DEAR ABBY: My lovely and successful 30 year old daughter recently got engaged to a 31 year old man I will call “Jonas”. They have been dating for several years. He comes from a good family and is successful in his career. She adores him and is extremely happy.
The problem is that Jonas has a habit of making off-the-cuff comments about him to my husband and me behind his back, suggesting, for example, that he felt a bit rushed by the timing of the request in wedding.
More recently, I thanked him for offering my daughter and I the use of his beloved vehicle to go wedding dress shopping. Instead of saying, “You’re welcome,” he muttered, “She’s going to break the car someday.” The sooner she does, the sooner I get a new one. (Abby, my daughter has a great driving record, so that was just weird.) He says it like it’s a dry joke that he probably sees that way, but I find his comments hurtful.
I haven’t told my daughter about this and I don’t want to “bad it” to my family or friends asking for suggestions on how to handle this. Should I let it go, or should I tell Jonas privately how much his comments hurt us? I don’t want to do more than it is, but it hurts my heart a little. — CONCERNED MAMA IN ILLINOIS
DEAR MOM: Jonas’ “joke” that he felt obligated to get engaged to your daughter wasn’t funny, and I can understand why you might be worried. While I don’t think you should seek advice on this from friends and family, I do think you should discuss this with your daughter as this could be a red flag. Ditto with any other possibly pejorative comments he makes to you about him. There is often a grain of truth in comments that are made in jest. They could be an indication of how her fiancé really feels.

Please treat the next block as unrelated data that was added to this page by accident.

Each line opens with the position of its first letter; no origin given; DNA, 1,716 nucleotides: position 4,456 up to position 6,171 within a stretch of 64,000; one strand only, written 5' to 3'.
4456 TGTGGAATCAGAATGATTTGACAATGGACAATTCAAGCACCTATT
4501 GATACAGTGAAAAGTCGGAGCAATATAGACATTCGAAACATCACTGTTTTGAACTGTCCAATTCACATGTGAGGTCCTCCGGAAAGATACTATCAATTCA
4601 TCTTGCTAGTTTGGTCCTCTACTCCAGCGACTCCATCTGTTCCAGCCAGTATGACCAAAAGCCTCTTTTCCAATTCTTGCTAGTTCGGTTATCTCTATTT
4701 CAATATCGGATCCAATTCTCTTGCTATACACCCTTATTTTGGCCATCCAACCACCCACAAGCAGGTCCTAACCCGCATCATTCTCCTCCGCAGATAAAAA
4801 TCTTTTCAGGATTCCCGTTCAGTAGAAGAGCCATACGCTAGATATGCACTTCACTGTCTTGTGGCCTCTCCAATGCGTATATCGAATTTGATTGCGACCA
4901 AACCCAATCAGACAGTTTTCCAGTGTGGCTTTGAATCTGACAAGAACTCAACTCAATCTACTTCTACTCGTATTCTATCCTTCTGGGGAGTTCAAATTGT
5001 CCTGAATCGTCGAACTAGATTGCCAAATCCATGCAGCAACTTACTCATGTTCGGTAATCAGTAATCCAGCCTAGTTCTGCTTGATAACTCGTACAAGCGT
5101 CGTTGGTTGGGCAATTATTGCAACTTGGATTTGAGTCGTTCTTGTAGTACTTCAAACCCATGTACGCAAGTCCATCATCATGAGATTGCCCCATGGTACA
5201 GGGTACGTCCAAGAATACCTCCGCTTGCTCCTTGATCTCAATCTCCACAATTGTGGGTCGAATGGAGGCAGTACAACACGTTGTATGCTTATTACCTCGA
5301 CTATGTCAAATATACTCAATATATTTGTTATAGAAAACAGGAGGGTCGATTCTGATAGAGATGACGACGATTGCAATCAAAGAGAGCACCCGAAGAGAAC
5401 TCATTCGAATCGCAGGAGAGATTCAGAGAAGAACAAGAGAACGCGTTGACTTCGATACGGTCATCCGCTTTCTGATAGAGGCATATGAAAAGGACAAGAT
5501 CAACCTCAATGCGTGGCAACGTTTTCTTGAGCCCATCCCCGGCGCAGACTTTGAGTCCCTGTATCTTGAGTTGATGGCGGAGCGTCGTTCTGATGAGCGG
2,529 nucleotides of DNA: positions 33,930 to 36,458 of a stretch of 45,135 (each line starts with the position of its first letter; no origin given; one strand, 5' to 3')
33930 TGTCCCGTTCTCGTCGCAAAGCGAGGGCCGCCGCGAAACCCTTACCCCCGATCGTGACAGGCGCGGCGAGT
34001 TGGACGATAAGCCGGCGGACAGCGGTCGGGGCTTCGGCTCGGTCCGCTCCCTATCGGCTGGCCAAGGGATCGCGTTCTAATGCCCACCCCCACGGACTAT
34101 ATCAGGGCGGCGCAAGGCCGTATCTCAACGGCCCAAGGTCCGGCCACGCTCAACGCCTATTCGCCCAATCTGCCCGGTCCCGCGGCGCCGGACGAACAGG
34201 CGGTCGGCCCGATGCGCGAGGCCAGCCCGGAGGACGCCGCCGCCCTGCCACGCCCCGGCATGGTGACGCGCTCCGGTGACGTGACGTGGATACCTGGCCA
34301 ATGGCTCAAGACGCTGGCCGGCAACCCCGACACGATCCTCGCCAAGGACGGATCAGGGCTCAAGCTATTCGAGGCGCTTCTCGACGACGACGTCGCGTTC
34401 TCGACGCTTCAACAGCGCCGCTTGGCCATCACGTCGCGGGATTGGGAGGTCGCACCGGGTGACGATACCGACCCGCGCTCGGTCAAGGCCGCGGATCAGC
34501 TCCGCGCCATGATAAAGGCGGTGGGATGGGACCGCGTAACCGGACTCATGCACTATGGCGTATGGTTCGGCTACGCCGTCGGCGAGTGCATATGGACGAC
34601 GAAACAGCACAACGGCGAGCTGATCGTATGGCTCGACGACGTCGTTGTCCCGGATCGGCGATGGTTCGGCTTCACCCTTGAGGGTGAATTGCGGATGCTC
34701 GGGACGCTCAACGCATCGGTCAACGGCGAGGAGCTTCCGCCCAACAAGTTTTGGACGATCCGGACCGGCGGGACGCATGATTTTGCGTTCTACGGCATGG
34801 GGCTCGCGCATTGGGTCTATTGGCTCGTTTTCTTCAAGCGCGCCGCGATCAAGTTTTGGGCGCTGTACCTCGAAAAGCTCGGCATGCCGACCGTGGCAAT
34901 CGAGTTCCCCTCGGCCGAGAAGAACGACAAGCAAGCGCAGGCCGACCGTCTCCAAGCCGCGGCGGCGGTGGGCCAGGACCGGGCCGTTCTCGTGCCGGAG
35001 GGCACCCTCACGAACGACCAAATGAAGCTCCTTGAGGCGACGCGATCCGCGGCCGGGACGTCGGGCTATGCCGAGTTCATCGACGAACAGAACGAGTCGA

DEAR ABBY: I’m 40 years old. I’ve had issues with my bad dad all my life. After mom passed away, I tried to build a relationship with him because he was the only parent I had left. He then informed me that he stayed when my sister was born but left when I was, because I was never wanted.
I had suffered from depression for a long time and had been fine for three years up to that time. Now my hatred for him has consumed me so much that I find it hard to love myself. I look so much like her that when I look at myself in the mirror, I can’t stand the reflection looking at me.
How can I love myself again or feel lovable enough? How can I look at myself and not see the monster that is my biological father? Please help. — FILLED WITH HATE IN THE MIDWEST
DEAR FILLED WITH HATE: You have suffered enough. You will regain self-acceptance, a sense of self-worth, and get rid of your father’s baggage with the help of a licensed psychotherapist. If your finances are strained, contact your county mental health department for inexpensive or free help. Universities and colleges that have a psychology department may also provide counseling on a sliding scale. It’s the surest way to undo the damage your father has inflicted. Please do not wait to contact us.
Dear Abby is written by Abigail Van Buren, also known as Jeanne Phillips, and was founded by her mother, Pauline Phillips. Contact Dear Abby at DearAbby.com or PO Box 69440, Los Angeles, CA 90069.
New York Post